Big Ten: Donavon Clark

EAST LANSING, Mich. -- For nearly a season and a half, Michigan State leaned hard on its defense to try to win games while the offense sputtered.

That pattern finally changed midway through last season, as Connor Cook settled the quarterback position, Jeremy Langford developed into a star at running back and the receivers started making tough catches. Heading into 2014, a new paradigm could be in play. The offense returns the vast majority of its production while the defense must replace stalwarts such as Darqueze Dennard, Max Bullough, Denicos Allen and Isaiah Lewis.

Nobody is expecting the Spartans defense to fall off a cliff, especially with Pat Narduzzi back at coordinator and plenty of fresh talent ready to step forward. But if that side needs time to find its footing early in the season, things could be OK.

"Our defense has obviously been very, very strong," offensive coordinator Dave Warner said. "But as an offense, we want to be able to carry this football team if need be. And do it right from start, rather than wait until four or five games into the season to get it figured out."

Michigan State isn't suddenly going to turn into Baylor or Oregon -- "I still think you've got to play well on defense to win championships," head coach Mark Dantonio says -- but there's reason to believe that an offense that averaged a respectable 29.8 points per game during Big Ten play could continue moving forward.

[+] EnlargeJeremy Langford
Kevork Djansezian/Getty ImagesWith Jeremy Langford and several key players returning on the Michigan State offense, the defense doesn't have to carry the Spartans anymore.
Cook is back and should ride a wave of confidence following his MVP turns in the Big Ten championship and Rose Bowl games. The Spartans did lose Bennie Fowler, who led all receivers with 622 yards and six touchdowns, but they return every other pass-catcher of note and expect bigger things out of guys such as Aaron Burbridge and R.J. Shelton, as well as DeAnthony Arnett. Langford, who ran for 1,422 yards and scored a Big Ten-best 19 total touchdowns, added about five pounds of muscle this offseason.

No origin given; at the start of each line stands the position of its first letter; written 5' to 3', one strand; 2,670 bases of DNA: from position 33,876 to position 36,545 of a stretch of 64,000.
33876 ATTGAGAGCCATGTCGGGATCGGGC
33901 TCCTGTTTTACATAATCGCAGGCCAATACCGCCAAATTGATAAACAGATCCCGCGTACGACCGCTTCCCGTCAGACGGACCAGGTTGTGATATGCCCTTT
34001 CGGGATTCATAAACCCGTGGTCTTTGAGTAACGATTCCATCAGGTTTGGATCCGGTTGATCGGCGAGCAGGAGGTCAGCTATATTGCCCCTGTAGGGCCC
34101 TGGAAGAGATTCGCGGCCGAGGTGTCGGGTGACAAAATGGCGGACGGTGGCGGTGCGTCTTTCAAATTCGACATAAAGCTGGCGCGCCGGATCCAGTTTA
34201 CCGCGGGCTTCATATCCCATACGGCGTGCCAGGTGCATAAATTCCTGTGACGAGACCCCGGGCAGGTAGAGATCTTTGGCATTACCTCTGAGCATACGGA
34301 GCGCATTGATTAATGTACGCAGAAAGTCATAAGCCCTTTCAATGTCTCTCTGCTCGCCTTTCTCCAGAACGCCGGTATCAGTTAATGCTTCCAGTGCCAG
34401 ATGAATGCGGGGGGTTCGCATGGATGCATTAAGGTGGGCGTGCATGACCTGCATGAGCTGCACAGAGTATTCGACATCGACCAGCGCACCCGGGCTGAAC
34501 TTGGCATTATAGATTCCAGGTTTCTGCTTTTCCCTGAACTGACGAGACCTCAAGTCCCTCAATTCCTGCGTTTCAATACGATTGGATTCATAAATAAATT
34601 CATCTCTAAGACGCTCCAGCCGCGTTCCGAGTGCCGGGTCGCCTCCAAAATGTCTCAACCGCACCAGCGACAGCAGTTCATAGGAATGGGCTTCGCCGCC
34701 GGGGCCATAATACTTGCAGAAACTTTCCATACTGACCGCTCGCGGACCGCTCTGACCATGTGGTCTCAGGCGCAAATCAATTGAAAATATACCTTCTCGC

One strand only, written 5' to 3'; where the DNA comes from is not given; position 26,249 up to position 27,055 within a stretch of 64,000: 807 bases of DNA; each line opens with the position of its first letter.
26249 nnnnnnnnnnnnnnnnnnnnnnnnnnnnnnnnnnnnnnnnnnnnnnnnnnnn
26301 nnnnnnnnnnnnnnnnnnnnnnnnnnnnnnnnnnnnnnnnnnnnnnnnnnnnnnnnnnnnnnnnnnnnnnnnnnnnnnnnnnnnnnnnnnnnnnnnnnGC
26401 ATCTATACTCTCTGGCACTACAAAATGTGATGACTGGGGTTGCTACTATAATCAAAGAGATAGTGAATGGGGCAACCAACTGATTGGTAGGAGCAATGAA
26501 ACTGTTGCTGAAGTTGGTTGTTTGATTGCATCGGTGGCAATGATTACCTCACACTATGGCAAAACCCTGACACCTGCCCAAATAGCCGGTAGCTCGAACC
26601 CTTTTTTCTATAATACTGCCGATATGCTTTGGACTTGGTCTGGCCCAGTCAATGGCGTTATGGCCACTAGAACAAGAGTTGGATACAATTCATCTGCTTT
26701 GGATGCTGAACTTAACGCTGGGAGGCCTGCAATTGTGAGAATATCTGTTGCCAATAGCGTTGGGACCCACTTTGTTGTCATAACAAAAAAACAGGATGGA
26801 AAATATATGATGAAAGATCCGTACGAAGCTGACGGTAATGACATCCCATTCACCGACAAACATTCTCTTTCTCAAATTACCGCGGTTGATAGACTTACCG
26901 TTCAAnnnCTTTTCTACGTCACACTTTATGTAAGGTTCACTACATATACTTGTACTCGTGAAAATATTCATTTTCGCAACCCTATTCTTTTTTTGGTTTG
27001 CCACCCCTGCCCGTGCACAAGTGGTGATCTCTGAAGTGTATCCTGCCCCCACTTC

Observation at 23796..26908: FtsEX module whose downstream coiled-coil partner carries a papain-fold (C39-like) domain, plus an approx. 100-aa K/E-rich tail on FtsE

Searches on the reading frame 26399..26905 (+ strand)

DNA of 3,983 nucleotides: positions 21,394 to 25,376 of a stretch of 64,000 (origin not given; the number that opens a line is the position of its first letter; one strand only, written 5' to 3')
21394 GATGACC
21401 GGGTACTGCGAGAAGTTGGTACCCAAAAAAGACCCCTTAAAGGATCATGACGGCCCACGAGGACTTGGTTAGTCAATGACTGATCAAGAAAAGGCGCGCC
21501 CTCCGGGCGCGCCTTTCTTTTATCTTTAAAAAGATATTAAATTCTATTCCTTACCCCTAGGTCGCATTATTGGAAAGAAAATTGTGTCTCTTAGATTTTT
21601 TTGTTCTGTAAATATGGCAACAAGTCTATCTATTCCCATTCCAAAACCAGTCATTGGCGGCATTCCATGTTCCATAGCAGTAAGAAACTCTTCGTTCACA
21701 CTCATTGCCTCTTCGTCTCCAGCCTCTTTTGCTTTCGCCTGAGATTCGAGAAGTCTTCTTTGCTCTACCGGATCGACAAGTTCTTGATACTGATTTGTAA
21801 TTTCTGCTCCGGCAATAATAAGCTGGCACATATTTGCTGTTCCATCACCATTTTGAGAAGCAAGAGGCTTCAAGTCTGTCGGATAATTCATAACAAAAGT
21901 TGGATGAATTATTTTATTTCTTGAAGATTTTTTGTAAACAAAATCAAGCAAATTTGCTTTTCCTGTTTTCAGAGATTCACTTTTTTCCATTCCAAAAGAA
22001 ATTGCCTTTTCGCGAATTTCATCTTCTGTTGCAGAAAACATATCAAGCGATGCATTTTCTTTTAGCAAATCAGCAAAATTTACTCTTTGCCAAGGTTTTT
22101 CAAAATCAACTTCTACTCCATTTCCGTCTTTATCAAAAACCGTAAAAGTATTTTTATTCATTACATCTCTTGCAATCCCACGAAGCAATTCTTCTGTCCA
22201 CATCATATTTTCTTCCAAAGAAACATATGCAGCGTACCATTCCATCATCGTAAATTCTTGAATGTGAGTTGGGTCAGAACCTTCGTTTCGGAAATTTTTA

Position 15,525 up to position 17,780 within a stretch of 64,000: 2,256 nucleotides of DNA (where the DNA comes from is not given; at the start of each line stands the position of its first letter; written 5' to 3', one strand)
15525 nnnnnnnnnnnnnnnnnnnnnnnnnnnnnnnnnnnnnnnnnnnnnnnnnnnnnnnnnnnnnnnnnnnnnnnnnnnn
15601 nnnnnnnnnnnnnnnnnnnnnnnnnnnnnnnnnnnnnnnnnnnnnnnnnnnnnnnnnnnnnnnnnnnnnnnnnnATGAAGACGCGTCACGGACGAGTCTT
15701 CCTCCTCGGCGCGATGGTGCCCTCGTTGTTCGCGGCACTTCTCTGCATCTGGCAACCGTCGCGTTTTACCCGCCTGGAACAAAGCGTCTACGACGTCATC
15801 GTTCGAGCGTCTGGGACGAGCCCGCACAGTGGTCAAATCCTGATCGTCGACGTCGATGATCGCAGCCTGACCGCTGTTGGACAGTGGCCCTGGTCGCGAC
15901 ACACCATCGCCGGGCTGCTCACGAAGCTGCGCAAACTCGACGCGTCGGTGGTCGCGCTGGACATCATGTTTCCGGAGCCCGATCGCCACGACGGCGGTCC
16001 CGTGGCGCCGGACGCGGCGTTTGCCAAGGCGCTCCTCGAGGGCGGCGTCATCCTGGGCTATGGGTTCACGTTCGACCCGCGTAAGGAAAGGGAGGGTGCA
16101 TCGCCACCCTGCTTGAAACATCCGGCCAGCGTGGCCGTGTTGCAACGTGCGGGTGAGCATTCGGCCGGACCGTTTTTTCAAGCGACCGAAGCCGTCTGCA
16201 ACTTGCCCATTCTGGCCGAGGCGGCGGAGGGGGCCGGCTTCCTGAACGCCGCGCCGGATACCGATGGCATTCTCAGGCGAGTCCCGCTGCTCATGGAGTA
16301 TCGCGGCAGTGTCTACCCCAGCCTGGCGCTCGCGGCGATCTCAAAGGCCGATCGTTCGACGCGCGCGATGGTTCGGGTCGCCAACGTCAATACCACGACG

"I think it helps with my durability," he said. "I can take a hit and bounce off a couple tackles. I still feel fast, and I feel stronger now."

Michigan State was young at tight end last season and didn't utilize that position a lot, though Josiah Price made a crucial touchdown catch against Ohio State in the league title game. Tight end could become a strength this year with Price back and spring head-turner Jamal Lyles, a 6-foot-3, 250-pound potential difference-maker.

"We're better right now at tight end than we were at any time last year," Warner said.

Warner also wants to find ways to use tailbacks Nick Hill, Gerald Holmes and Delton Williams. And don't forget quarterback Damion Terry, whose athleticism could lead to several possibilities.

"We're experimenting a little bit right now," Cook said. "I feel like some new things will be added to our arsenal on offense."

The biggest question marks for the Spartans on offense are on the line, where they must replace three senior starters (Blake Treadwell, Dan France and Fou Fonoti) from what might have been the best O-line in Dantonio's tenure. The line doesn't have as much depth this spring as the coaching staff would like, but veterans Travis Jackson, Jack Conklin and Jack Allen provide a nice starting point. Donavon Clark and Connor Kruse have played a lot as backups, and Kodi Kieler is expected to make a move up the depth chart.

"We need to get that offensive line back in working order," co-offensive coordinator Jim Bollman said.

Overall, though, Michigan State feels good about the state of its offense. So good that maybe the defense can lean on it for a change, if needed.